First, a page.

• The American Red Crosshas had teams in Ukraine for eight years, and it is now providing food, hygiene products, blankets, medical supplies, trauma kits and household assistance, as well as first-aid training in bomb shelters and metro stations.
  • CARE USA, in partnership with People in Need, aims to reach 4 million people with emergency assistance — particularly families, women and girls, and the elderly who are likely to suffer the most from this crisis.
  • Direct Reliefworks directly with Ukraine’s Ministry of Health and other regional partners to provide medical aid from oxygen concentrators to critical-care medications, while at the same time preparing to offer longer-term medical assistance to people who are displaced or affected by the conflict.
  • GlobalGivingsays eight years of armed conflict in eastern Ukraine have already killed thousands and thrown millions into crisis, but full-scale war is having “catastrophic consequences,” made worse by the COVID-19 pandemic. The charity provides shelter, food, and clean water for refugees, along with health and psychological support and access to education and economic assistance.
  • The International Rescue Committeeis on the ground in Poland to support the approximately 1.06 million Ukrainians who fled there to escape the Russian invasion. Donations help the organization provide food, medical care, and other emergency support services.
  • The Kyiv Independent, an English-language publication launched three months ago on the principles of independent journalism, needs help to continue publishing as the crisis deepens.
  • Mennonite Central Committeehas worked in Ukraine since 1920, when its soup kitchens fed thousands of starving families. Since the beginning of the current conflict, the organization has focused on helping people displaced by the crisis.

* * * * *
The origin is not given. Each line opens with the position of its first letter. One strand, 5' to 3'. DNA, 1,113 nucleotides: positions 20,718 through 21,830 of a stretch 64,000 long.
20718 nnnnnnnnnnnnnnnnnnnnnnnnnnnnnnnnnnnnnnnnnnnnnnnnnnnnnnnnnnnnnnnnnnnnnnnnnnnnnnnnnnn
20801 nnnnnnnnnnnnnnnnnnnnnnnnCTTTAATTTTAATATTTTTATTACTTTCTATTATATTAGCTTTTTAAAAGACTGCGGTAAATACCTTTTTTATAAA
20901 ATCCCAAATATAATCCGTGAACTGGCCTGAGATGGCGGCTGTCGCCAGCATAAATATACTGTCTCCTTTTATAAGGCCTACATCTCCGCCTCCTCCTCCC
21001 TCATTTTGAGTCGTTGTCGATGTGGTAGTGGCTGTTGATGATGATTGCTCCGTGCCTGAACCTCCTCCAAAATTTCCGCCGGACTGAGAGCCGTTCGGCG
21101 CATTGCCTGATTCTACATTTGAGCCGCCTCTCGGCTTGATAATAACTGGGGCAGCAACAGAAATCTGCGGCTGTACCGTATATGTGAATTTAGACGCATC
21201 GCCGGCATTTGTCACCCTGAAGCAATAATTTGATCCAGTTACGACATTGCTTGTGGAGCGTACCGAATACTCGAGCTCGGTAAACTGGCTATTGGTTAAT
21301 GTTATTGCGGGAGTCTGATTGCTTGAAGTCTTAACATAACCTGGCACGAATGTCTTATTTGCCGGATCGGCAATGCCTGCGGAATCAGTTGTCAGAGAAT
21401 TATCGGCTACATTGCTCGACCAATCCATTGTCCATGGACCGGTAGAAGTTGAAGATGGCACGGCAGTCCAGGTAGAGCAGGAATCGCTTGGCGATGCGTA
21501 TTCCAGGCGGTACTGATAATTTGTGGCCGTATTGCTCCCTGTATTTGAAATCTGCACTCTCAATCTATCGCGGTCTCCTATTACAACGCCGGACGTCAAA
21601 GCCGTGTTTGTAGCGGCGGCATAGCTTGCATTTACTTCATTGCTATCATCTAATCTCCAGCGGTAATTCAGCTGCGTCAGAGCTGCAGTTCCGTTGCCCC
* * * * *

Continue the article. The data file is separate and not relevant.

• Mercy Corpshas teams on the ground in Ukraine, Poland, and Romania, where funding is provided to local organizations based on humanitarian needs they’ve identified as most urgent. In 2014, Mercy Corps helped 200,000 Ukrainians with emergency cash, food, water, and sanitation supplies.
  • Save the Children, which has been providing humanitarian aid to children and their families in Ukraine since 2014, says 400,000 of the refugees are children who are at risk of hunger, illness, trafficking, and abuse. Donations provide immediate assistance, such as food, water, hygiene kits, psychological support, and cash.
  • UNICEFis on the ground in Ukraine to provide safe water, health care and other protections to children. Donations are 100 percent tax-deductible, and the organization retains less than 3 percent of funds for administrative costs.
  • The N. World Food Program USAsays a $75 donation provides a family with an emergency box containing enough food for an entire month.